When I thought of Chinese landscape paintings, an image of a body of water framed by distant mountains came to mind. A bridge cast a perfect reflection on its mirror surface. A solitary boat rippled its glassy calmness. Drooping willows kissed its shore. Pagodas pierced through the mist. Such rustic delicacy had been recreated by the ink and brush of Chinese artists since the dynasties.
Who let the elephants out? It seemed that a herd of pachyderms with body art had stampeded all over Singapore – on the sidewalk, at the park, in malls and museums – and had petrified in place. My family and I were delighted to see so many “ele-friends” during our five-day stay in the city.
There was more to the Seven Lakes of San Pablo City than met the eye. Who would think that this city of bustling commerce and idyllic inns sat on a volcanic field? The Philippines had been called the Pearl of the Orient, but this Pearl adorned the Ring of Fire. Much of its picturesque topography had been molded by volcanic activity. It was easy to forget that fact, especially in this part of Laguna. After all, it had been more than 700 years since the last eruption of the San Pablo Volcanic Field. Its craters, also known as maars, had since filled with water and were now disguised as placid lakes.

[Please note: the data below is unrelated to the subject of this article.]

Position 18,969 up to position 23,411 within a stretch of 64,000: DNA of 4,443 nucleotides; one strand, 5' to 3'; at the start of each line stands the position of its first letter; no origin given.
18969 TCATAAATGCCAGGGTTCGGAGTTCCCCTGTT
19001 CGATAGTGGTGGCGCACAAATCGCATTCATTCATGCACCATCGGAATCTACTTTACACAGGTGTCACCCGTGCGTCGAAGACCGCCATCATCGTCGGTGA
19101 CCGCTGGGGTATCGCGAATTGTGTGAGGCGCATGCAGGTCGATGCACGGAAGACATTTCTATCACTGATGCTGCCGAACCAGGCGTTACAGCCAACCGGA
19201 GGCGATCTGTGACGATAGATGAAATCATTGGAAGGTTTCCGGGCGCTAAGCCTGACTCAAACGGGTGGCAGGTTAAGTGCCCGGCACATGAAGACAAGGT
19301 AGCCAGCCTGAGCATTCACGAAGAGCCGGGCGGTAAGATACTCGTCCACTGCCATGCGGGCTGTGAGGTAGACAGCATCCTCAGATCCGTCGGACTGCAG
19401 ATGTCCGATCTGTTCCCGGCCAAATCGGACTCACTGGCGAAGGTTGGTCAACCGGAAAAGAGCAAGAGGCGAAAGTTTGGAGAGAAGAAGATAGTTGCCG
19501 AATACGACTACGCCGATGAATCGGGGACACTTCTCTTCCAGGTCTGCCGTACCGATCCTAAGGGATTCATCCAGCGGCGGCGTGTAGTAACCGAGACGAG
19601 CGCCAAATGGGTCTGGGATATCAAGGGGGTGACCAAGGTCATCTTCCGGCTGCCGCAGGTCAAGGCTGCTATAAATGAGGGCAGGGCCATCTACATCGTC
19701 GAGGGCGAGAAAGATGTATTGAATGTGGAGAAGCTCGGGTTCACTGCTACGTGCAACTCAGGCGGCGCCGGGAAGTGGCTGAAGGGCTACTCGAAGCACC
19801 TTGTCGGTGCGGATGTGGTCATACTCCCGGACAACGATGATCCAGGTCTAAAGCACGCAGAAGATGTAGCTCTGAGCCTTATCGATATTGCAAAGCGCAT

The Sta. Maria Magdalena Church is a shrine to a saint and a hero – St. Mary Magdalene and General Emilio Jacinto. Separated by centuries and geography, they are two vastly disparate figures in history. Yet their legacies are inextricably bound together in this church in the town of Magdalena, Laguna.